- Apple genius always kept users in mind
- Gadgets designed around experience, not electronics
- Jobs always knew exactly whom he was addressing
Just imagine, for a moment, a world in which Steve Jobs had never lived. How might daily life be different?
Computers are still around, but not as you know them. They're complex, hateful things, mostly used in the office for spreadsheets and other business applications. Nobody bothered to sell a good-looking user interface with a desktop and mouse, because nobody could be sure there was a mass market for it.
Thousands of people use PCs at home, but they're mostly hobbyists and amateur programmers. If you want to have fun with electronics, you hook up a videogame console to your TV. The Internet still exists, but it never really had as much of a platform to take root on.
There's a thriving market in trading MP3s online, but all of it is illegal. The record labels never got their act together on selling digital copies of songs. MP3 players are large, clunky things with too many buttons. No movie studio makes really good computer-animated films. Smartphones are bulky bricks with thick keyboards. Touchscreen tablets exist -- as prototypes in a few computer labs.
Okay, so maybe things wouldn't have been quite that bad without Jobs. Perhaps Xerox PARC's management would have figured out it was sitting on a goldmine in its Graphical User Interface and early-model mouse. Microsoft might have come up with Windows without the example of the Macintosh. Maybe Steve Wozniak would have found another compadre to help him design, sell and market the Apple II, the PC that started it all.
But none of that seems very likely.
Many words have been written attempting to distill the magic of Steve Jobs. To my mind, it boils down to this: He saved technology from itself. He stopped it from being scary to a mass audience. He took the excitement and optimism that Silicon Valley already felt about computing, and never ceased to find new ways to communicate that to the world.
For all of his celebration of crazy revolutionaries who liked to "think different," Jobs was a champion of the mainstream. His business idols, he liked to say, were the Beatles. That wasn't just because the way their four personalities balanced each other was a good model for management. It was also because what they made was accessible -- and enjoyed by everyone on the planet.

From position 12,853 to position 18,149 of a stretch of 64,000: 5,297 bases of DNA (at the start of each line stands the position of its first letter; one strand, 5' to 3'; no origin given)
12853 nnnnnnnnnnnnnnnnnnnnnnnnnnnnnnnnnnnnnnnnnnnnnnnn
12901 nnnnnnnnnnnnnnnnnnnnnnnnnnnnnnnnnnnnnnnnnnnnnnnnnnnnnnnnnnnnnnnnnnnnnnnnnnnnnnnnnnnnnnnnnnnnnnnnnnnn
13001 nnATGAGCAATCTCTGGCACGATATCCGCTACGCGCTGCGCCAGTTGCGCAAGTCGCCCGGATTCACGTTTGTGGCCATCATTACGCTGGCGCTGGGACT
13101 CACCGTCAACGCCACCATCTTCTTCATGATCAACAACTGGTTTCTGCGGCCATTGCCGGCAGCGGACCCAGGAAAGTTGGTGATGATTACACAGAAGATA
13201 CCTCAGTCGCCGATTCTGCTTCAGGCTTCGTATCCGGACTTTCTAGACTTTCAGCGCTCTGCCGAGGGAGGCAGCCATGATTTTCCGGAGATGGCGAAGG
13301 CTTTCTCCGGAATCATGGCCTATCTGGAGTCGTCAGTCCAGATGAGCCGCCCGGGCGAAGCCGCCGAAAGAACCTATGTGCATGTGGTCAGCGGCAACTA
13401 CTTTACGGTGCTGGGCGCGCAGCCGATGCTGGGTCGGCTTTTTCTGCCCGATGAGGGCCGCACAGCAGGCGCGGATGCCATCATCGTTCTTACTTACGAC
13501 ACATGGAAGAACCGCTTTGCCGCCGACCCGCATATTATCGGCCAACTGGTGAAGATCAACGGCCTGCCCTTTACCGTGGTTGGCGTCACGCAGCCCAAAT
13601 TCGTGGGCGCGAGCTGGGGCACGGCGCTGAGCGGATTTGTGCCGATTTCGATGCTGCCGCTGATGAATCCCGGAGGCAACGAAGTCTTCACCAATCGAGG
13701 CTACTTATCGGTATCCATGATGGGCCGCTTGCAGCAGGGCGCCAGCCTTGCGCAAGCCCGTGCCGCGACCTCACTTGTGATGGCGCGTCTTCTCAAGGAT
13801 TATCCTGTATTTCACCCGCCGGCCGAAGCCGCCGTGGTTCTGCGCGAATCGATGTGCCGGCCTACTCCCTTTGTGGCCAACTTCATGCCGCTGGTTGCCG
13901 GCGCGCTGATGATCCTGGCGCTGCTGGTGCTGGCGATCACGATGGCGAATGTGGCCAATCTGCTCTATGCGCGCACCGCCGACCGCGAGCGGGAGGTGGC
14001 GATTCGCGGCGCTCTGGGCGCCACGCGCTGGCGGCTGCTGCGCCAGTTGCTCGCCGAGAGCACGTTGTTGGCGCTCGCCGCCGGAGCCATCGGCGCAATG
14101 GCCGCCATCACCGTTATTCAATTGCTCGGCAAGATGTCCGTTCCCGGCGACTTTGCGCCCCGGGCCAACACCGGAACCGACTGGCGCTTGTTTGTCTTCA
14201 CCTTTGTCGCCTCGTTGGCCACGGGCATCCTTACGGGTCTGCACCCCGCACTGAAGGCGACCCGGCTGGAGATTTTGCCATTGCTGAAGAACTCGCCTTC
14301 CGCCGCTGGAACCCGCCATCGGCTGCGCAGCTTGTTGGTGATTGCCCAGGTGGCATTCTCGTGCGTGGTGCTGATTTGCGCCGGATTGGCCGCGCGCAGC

I've written about my experiences interviewing Jobs for Time magazine here
, but the first time I ever spoke to him was a prime example of his mainstream approach. This was shortly after his return to Apple, in an interview for a now-defunct supplement called Time Digital. After a handful questions, Jobs suddenly lost his temper. "I know hundreds of people who read Time Magazine," he fumed. "I don't know anyone who reads Time Digital." With that, the interview was over.
Thankfully, we had dozens of pleasant encounters after that. But I would always understand that he knew exactly who he was talking to, and that he was always laser-focused on reaching as wide a readership as he could. He gave great quotes -- quotes that didn't talk down to the reader, but rather let them peek behind the scenes at Apple. "The dirty little secret of the iTunes store is that there's no way to make money," he told me when it launched on the PC. "We do it because we're selling iPods."
iPods, iPhones, iPads -- Jobs had his product road map worked out way in advance, and it was all about getting supremely easy-to-use products into the hands of as many users as possible. Compromised, committee-designed devices, such as the ho-hum Motorola Rockr iTunes phone, only served as examples of what Apple shouldn't make.
So what now? Is there another visionary in the world with that kind of drive, ambition, focus and zeal? Plenty of pundits have said we'll never see the likes of Jobs again -- but I hope they're wrong, and I think Jobs would hope that too. Because who wants to see a world without the mid-21st century equivalent of the Macintosh, or the iPod, or Pixar?
If someone does pick up that baton and champion mainstream-friendly, fear-free technology, think where we'll go next.